Meet The New Boss

Politics

Say goodbye to the American century. It may soon be over.



As grandly proclaimed by Time magazine's Henry Luce, the 20th century became the American Century with the United States defeating Nazism and Communism while building the world's greatest economy.



Those of us still around in 20 years will look back on that time fondly, because the 21st century is set to become the China Century (if the not India Century).



China has been the most populous country in the world for a good long time. As it continues the transition to a market-based economy, China's size and drive virtually guarantees it will become the most dominant economic (if not military) player on the world stage.



Will this have an impact on Georgia? It already is.



The Public Service Commission recently voted to give Georgia Power the largest fuel cost recovery allowance in history, authorizing the company to jack up its electricity bills to compensate for the higher price of buying coal to run its generating plants.



This increase, which will cost the state's largest business and industrial users millions of dollars a year, is directly attributable to China. Georgia Power planned to purchase major quantities of cleaner-burning coal from the Central Appalachian region to run its power plants, but increased economic activity in China sucked up much of that coal, thus driving up the price Georgia Power had to pay.



China's voracious appetite for the basic resources of industry is pushing up prices for other key commodities as well. One person who knows this all too well is Harold Linnenkohl, the commissioner of Georgia's Department of Transportation.



DOT pays for huge quantities of raw materials used in building the state's highways. "They're driving up the cost of our steel and concrete, because it's all going to China," Linnenkohl says. "They're taking a lot of the building materials over there. Asphalt, which used to cost us $32 to $34 a ton, now averages to $38 to $50 a ton."



Linnenkohl, along with his peers from other states, traveled to China in April to scope out that country's transportation infrastructure. What he saw is a nation committed to building a highway system equivalent to the U.S. interstate system in one quarter of the time.



"They're building 50,000 miles of roads, which took us about 40 years to build," Linnenkohl says. "They say they'll do it in 11 years. They'll just keep draining everybody."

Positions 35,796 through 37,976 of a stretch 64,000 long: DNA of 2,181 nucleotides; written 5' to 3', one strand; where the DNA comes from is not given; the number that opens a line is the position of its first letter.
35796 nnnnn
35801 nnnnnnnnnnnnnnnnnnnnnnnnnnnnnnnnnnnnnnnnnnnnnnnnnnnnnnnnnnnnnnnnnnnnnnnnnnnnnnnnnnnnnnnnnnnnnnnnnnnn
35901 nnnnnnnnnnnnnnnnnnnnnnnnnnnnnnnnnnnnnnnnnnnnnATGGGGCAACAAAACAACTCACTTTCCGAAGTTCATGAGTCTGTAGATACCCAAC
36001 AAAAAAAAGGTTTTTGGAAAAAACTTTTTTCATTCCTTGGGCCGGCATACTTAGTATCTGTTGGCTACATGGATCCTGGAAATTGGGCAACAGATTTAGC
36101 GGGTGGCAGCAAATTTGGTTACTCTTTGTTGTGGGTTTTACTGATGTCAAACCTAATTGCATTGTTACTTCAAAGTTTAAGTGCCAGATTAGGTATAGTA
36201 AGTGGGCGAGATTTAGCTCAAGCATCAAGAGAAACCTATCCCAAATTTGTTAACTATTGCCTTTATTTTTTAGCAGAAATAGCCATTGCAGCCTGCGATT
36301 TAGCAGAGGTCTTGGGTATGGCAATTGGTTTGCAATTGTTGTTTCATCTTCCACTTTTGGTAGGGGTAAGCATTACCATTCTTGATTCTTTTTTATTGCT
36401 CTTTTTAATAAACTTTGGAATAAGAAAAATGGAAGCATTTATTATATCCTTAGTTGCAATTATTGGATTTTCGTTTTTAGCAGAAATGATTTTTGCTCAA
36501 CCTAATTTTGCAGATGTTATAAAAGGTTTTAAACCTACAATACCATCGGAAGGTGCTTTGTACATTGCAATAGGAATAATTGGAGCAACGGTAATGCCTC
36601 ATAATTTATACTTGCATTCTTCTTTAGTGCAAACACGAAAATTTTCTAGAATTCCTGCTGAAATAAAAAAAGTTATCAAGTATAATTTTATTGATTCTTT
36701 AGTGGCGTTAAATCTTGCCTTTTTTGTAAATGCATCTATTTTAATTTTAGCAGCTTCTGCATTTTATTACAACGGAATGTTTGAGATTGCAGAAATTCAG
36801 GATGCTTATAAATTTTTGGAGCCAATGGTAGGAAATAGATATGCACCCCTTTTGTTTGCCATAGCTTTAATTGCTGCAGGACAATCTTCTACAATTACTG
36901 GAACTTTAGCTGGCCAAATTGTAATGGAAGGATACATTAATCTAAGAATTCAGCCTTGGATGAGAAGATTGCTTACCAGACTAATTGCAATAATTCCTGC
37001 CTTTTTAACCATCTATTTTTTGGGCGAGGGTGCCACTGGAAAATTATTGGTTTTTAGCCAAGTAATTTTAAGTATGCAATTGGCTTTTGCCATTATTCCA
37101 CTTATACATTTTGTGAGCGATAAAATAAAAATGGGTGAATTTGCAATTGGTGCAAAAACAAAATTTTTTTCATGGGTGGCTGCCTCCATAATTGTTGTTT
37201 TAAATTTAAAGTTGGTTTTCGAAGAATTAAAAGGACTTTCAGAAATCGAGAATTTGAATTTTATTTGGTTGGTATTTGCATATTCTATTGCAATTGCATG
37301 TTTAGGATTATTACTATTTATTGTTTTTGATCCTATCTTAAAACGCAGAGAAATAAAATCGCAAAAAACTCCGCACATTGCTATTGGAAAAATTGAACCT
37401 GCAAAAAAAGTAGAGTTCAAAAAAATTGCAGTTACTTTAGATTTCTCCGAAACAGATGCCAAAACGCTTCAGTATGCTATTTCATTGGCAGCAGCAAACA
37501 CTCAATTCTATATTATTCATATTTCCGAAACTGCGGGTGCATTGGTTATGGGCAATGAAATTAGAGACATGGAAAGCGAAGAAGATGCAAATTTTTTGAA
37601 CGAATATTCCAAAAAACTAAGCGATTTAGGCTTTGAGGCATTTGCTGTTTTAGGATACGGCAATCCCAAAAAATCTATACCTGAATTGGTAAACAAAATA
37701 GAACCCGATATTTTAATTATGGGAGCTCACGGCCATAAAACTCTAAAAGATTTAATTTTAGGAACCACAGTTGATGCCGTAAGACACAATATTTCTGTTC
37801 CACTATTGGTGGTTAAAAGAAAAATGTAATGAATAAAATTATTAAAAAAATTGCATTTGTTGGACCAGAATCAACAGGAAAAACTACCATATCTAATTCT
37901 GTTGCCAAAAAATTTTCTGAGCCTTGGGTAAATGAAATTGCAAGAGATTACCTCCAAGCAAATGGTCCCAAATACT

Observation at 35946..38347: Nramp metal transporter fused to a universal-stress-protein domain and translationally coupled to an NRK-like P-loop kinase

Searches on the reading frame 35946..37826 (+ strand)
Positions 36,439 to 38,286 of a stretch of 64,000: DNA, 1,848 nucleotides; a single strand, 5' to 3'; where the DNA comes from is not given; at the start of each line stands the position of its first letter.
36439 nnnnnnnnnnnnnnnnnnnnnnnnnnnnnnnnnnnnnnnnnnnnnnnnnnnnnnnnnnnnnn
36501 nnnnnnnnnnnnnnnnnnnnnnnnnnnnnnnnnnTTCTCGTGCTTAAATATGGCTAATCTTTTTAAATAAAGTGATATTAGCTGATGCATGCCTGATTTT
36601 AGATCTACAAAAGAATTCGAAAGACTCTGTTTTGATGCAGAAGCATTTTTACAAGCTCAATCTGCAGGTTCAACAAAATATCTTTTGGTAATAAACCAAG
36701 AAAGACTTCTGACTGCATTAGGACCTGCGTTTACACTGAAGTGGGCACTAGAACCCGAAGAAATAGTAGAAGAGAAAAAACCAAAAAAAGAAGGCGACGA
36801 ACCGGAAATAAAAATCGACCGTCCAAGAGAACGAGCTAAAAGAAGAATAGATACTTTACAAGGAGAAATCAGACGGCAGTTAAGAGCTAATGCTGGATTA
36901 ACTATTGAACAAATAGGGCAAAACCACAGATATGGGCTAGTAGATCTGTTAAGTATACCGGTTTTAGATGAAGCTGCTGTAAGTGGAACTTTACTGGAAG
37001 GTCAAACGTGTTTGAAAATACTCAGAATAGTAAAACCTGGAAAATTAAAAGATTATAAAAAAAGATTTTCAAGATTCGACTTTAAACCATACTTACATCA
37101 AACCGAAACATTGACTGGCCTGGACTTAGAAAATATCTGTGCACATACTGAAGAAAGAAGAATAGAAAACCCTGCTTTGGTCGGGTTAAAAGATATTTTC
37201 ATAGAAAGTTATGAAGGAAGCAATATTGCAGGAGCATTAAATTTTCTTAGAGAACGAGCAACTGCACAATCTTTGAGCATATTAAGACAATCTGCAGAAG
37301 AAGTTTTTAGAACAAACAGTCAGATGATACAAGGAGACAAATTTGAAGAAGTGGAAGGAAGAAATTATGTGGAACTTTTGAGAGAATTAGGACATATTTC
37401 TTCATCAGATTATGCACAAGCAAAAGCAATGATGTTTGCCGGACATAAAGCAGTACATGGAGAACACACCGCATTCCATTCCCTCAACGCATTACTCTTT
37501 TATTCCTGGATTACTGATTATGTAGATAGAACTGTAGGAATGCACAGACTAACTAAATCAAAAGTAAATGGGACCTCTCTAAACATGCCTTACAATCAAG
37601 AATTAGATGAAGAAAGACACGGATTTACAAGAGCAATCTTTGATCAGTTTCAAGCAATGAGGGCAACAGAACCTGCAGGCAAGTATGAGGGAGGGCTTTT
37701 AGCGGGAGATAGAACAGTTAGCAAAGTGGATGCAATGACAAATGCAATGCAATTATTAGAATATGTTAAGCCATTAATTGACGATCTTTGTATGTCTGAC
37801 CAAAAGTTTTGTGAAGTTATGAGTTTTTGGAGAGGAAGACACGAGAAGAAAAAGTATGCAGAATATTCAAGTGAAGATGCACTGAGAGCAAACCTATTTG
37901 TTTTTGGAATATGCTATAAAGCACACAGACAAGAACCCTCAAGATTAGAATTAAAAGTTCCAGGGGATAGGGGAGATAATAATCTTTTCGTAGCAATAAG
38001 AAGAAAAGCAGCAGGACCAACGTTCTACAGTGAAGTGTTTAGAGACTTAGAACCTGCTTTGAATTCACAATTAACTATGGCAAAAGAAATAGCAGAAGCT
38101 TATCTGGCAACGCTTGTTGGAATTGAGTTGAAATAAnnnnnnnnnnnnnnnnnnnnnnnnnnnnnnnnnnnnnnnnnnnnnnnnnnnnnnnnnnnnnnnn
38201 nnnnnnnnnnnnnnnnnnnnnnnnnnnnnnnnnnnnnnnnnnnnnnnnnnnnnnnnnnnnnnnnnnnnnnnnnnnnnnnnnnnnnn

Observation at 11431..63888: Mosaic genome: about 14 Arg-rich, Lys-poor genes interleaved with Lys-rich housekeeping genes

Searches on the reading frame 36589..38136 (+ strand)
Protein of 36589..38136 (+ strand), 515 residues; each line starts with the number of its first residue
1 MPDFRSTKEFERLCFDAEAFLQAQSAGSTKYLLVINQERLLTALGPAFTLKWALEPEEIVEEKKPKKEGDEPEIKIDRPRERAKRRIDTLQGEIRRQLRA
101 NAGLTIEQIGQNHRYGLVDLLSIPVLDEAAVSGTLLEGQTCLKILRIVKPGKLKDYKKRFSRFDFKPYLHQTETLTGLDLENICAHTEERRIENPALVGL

Linnenkohl also saw one of the major reasons why the coming century could see the torch of economic leadership pass from the Americans to the Asians. Everywhere he went, the Chinese asked him for pointers on how to do things better, faster, cheaper.



"They are starving for knowledge," he says. "They really want it. They want to pick our brains for everything. They're trying to get as much information as they can."



China, India and the rest of Asia have set aside religious and political dogma to concentrate on the pursuit of pure knowledge. While American school boards try to stop the teaching of evolution and our president vows to veto funding for stem cell research, Asians are plowing ahead with leading-edge research into all areas of hard science.



You can see this thirst for knowledge in Georgia's public universities. During the past academic year, the top three foreign countries whose students received degrees from University System institutions were, in order, India, China and Korea.



Go sit in on any graduate-level class in physics or computer science at Georgia Tech and compare the number of Asian students to the number of American students. You may be surprised - or alarmed - at what you'll find.



Intel's Hungarian-born founder, Andrew Grove, has been trying to sound a warning bell about Asian competition by pointing out that in America, only 5 percent of college students major in engineering or science while in Asia, the number is 30 to 40 percent. He must have been visiting the Georgia Tech campus.



Little wonder, then, that Linnenkohl says of China, "That's really the country we ought to be looking out for."



He may be on to something. China is eating up all of our knowledge and basic resources. India is eating up all of our jobs. Before long, they may be eating our lunch as well.






Tom Crawford, editor of the Capitolimpact.com news service, covers politics for Georgia Trend.



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